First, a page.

Consultant Profile

Dr Graham Johnston

Dr Graham Johnston MB ChB, FRCP, CCST
Practicing at:
Spire Leicester Hospital
  • Dermatology
    • Allergy
    • Dermatological surgery
    • Inflammatory skin disease
    • Paediatric dermatology
    • Skin cancer
Special clinical interests:

Allergic Dermatitis including Cosmetic Dermatitis
Patch testing
Skin cancer
Cosmetic reactions

Research interests:
Allergic Contact Dermatitis, Psoriasis, Eczema
Current NHS and /or university posts:
Consultant Dermatologist, Head of Dermatology - University Hospitals of Leicester 
Year of first medical qualification:
Current membership(s) of professional, national and regional bodies:
British Association of Dermatologists
British Contact Dermatitis Society
Royal College of Physicians
Contact Details 
Telephone number to make a private appointment:
0116 265 3685
Private secretary:
Mrs Debbie Keast
Private secretary telephone number:
0116 265 3652
Private secretary email address:
Monday & Wednesday afternoons and evenings
Background Information 
Professional profile:

Dr Johnston is Head of Service for Dermatology at University Hospitals of Leicester. He has been treating patients with skin disease for nearly twenty years and is one of the most experienced dermatologists in the area. He runs a well established practice based here at the Spire Leicester Hospital which is managed by his Personal Assistant Mrs Debbie Keast. This provides an accessible, friendly and efficient service to patients with a wide variety of skin problems.
Dr Johnston trained in Leicester where his research into the role of vitamin D in psoriasis led to an award from the Royal Society of Medicine. He became an Honorary Consultant at St Thomas's Hospital, London before being appointed as a Consultant in Leicester in 2001. He has clinical and research interests in dermatitis, eczema, psoriasis and infections of the skin and holds a research grant from the British Skin Foundation.He has published over 60 papers in medical journals, has contributed to five major dermatology textbooks and appears on television and in the press advising on important issues such as skin cancer and allergy.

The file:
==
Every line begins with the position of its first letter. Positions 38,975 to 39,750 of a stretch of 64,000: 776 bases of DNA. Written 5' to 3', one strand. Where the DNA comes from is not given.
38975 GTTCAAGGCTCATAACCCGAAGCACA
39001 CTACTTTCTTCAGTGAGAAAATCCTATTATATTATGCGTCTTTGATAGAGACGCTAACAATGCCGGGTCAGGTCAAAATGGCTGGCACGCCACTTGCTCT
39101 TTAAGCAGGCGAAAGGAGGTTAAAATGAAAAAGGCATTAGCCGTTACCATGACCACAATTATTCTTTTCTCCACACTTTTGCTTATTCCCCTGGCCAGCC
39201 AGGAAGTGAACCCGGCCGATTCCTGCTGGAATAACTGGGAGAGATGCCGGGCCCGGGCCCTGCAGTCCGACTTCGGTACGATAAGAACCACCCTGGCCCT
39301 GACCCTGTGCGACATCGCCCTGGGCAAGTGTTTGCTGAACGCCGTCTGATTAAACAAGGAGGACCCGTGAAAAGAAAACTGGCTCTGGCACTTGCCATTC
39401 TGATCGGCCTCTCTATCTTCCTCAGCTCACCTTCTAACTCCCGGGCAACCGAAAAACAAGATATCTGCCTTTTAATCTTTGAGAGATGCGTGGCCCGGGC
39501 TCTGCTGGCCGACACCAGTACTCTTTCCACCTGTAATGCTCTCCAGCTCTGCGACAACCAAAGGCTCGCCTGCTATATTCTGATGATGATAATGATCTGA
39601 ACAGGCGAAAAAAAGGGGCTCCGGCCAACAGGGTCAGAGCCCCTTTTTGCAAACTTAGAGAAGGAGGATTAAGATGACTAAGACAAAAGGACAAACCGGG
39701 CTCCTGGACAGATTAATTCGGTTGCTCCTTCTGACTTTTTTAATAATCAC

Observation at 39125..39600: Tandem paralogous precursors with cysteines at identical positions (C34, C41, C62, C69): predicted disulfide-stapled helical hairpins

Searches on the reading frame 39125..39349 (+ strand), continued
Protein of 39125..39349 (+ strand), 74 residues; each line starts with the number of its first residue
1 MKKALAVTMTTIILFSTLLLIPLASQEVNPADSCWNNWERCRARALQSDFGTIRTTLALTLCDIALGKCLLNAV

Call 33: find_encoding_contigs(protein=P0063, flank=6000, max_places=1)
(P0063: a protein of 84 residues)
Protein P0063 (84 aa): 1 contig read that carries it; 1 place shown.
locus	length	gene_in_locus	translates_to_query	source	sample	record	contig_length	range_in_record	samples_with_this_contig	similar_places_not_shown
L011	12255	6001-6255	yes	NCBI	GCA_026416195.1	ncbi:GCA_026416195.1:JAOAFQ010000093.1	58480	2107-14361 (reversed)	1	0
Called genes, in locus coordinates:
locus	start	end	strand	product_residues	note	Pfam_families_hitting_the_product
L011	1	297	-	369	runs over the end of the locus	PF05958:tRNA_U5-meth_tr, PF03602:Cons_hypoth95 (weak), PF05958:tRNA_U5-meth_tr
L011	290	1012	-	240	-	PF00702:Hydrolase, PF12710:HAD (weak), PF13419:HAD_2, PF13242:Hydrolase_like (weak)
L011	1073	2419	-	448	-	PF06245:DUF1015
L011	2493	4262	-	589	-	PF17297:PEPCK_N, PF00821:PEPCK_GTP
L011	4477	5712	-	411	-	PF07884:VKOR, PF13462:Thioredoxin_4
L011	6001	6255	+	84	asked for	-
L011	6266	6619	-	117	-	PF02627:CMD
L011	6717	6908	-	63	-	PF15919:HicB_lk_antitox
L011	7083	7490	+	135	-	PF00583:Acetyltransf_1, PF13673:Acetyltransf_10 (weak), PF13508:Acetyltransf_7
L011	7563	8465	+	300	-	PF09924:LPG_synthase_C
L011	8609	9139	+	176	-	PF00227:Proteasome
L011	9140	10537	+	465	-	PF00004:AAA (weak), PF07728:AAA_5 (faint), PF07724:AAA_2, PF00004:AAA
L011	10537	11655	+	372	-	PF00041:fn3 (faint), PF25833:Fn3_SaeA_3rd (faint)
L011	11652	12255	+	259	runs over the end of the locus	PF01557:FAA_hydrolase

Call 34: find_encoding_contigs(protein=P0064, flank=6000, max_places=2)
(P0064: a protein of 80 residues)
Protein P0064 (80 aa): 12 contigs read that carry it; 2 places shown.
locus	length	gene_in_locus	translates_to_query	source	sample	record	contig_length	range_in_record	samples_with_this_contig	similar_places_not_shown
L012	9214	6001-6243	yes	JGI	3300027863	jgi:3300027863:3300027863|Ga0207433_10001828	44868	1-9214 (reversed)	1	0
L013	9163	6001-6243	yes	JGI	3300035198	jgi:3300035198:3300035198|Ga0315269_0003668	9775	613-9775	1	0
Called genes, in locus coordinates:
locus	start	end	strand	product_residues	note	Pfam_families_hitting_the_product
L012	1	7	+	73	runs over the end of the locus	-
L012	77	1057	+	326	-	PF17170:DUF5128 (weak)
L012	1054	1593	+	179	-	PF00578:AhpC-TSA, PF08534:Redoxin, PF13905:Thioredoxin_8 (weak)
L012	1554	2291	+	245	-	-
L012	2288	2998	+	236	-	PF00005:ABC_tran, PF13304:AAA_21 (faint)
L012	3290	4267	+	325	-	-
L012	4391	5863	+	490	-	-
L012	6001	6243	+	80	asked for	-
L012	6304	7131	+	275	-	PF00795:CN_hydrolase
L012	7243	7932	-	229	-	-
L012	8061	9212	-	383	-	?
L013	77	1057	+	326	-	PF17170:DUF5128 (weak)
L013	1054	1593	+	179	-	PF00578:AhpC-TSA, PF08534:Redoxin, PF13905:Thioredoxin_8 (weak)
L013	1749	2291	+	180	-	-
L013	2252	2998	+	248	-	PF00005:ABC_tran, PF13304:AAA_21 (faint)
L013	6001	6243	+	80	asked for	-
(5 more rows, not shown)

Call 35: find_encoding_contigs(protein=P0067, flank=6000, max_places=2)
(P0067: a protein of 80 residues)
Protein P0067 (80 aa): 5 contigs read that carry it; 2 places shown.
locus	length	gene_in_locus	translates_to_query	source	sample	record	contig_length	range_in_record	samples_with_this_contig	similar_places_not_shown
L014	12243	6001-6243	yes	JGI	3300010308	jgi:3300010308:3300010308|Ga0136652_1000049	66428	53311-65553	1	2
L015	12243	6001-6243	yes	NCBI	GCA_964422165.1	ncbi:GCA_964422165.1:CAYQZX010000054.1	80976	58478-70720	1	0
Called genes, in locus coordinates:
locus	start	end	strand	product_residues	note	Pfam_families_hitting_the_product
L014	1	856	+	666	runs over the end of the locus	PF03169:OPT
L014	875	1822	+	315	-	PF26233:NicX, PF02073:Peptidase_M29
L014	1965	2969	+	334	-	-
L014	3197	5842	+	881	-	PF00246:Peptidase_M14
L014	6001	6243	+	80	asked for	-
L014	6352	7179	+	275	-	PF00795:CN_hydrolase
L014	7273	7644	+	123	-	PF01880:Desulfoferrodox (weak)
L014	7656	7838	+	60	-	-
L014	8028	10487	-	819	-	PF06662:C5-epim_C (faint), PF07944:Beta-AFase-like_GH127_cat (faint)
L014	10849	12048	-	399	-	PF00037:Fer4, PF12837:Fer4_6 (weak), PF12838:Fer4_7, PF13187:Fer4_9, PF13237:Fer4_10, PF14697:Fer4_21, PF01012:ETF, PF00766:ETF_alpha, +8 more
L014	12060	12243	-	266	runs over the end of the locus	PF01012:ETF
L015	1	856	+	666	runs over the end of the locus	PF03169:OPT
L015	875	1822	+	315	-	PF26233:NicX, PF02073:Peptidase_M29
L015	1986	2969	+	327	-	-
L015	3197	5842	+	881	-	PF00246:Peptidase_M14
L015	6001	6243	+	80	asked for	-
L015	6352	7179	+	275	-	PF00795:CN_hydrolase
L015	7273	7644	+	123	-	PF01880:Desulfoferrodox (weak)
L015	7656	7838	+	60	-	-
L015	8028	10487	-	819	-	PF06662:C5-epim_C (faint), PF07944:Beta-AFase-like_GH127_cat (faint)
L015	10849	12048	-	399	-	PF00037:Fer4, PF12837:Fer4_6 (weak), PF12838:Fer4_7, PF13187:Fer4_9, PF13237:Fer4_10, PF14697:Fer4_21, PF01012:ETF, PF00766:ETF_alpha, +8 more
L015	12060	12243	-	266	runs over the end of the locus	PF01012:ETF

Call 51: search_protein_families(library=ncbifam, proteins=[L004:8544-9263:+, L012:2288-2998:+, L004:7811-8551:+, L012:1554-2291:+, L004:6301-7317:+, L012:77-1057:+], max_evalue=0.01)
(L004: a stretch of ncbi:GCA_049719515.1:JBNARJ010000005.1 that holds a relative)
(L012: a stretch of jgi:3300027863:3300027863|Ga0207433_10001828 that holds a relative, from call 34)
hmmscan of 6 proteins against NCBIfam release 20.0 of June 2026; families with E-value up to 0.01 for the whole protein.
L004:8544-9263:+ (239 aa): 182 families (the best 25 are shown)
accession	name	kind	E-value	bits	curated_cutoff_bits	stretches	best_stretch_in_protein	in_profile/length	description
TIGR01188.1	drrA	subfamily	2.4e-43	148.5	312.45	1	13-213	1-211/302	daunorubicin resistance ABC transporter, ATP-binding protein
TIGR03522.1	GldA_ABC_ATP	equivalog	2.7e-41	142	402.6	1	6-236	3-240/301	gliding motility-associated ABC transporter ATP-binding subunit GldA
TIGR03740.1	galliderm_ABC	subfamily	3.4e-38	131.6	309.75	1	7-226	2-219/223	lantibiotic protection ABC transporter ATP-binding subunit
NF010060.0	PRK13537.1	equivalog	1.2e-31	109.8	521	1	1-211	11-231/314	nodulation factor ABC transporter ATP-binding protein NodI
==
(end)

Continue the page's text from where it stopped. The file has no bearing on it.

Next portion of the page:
Dr Johnston has a special interest in eczema and dermatitis including cosmetic and occupational dermatitis: a role which led to him recently being recognised as clinical expert for the both National Institute for Clinical Excellence (NICE) and the British Occupational Health Research Foundation.

Personal profile:

Dr Johnston enjoys all things Italian including food, wine and art. He speaks Italian badly in an attempt to continue the above when on holiday.

He enjoys skiing, golf and plays the piano when his family allow him.

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Dr Graham Johnston

Dr Graham Johnston Dermatology Consultant, Leicester, private hospital specialist.

Dr Johnston’s responses to questions frequently asked as a result of recent media interest in the increasing numbers of skin reactions to cosmetic products.

What is the latest cosmetic scare I’ve been hearing all about?
Dermatologists are concerned that a widely used preservative is causing a huge rise in skin allergies

What is the cause?
It’s a preservative called Methylisothiazolinone (or MI for short)

Is it new?
MI has been used for some years as a preservative. However it has recently been used in far more products at far higher concentrations than before causing a rise in reactions

What is it in?
It is mainly used in cosmetics including wet wipes, shampoos, conditioners bubble baths and shower gels. It is also causing problems when in skin creams, body lotions and soaps
It is even in some sunscreens

That’s nearly everything!
It gets worse. MI is also in detergents, washing up liquids, fabric softeners moist toilet papers (wipes) and some glues

What does it do?
Essentially it causes eczema. The skin where the product is applied becomes red itchy and scaly. In severe cases the skin becomes cracked and swollen

Is this reaction common?
It is now. Over 16% of people being tested by me here in Leicester now have this allergy. In fact Leicester has one of the highest rates in the country.

Who gets it?
The majority of people who react are ladies over 40 applying cosmetics to their face. However I have seen male and female patients of all ages and have seen all parts of the skin affected over the last 6 months

I often get mild reactions to things I put on my skin.How do I find out if I am allergic to MI?
The only way to be sure is by patch testing. This is a specialist procedure performed by dermatologists. Carefully controlled amounts of chemical are applied to the skin of the back to see which produces a reaction

Sounds tricky..
Not at all. I test nearly 400 people every year in Leicestershire. While it causes mild itching patients do not develop other problems. The biggest hassle is not being able to wash your back all week!

How do I know if it’s in my own cosmetics?
By European law all cosmetics have to have the ingredients listed on the packaging. Sometimes you have to look quite hard. If you can’t see the ingredients listed don’t use the product

What can I do?
You need to be as careful about what you apply to your skin as with what you eat! This is particularly true if you have a tendency to eczema asthma or hay fever. When buying a skin product the rule is the less ingredients the better – so always check the label!

© Spire Healthcare Group plc (2016)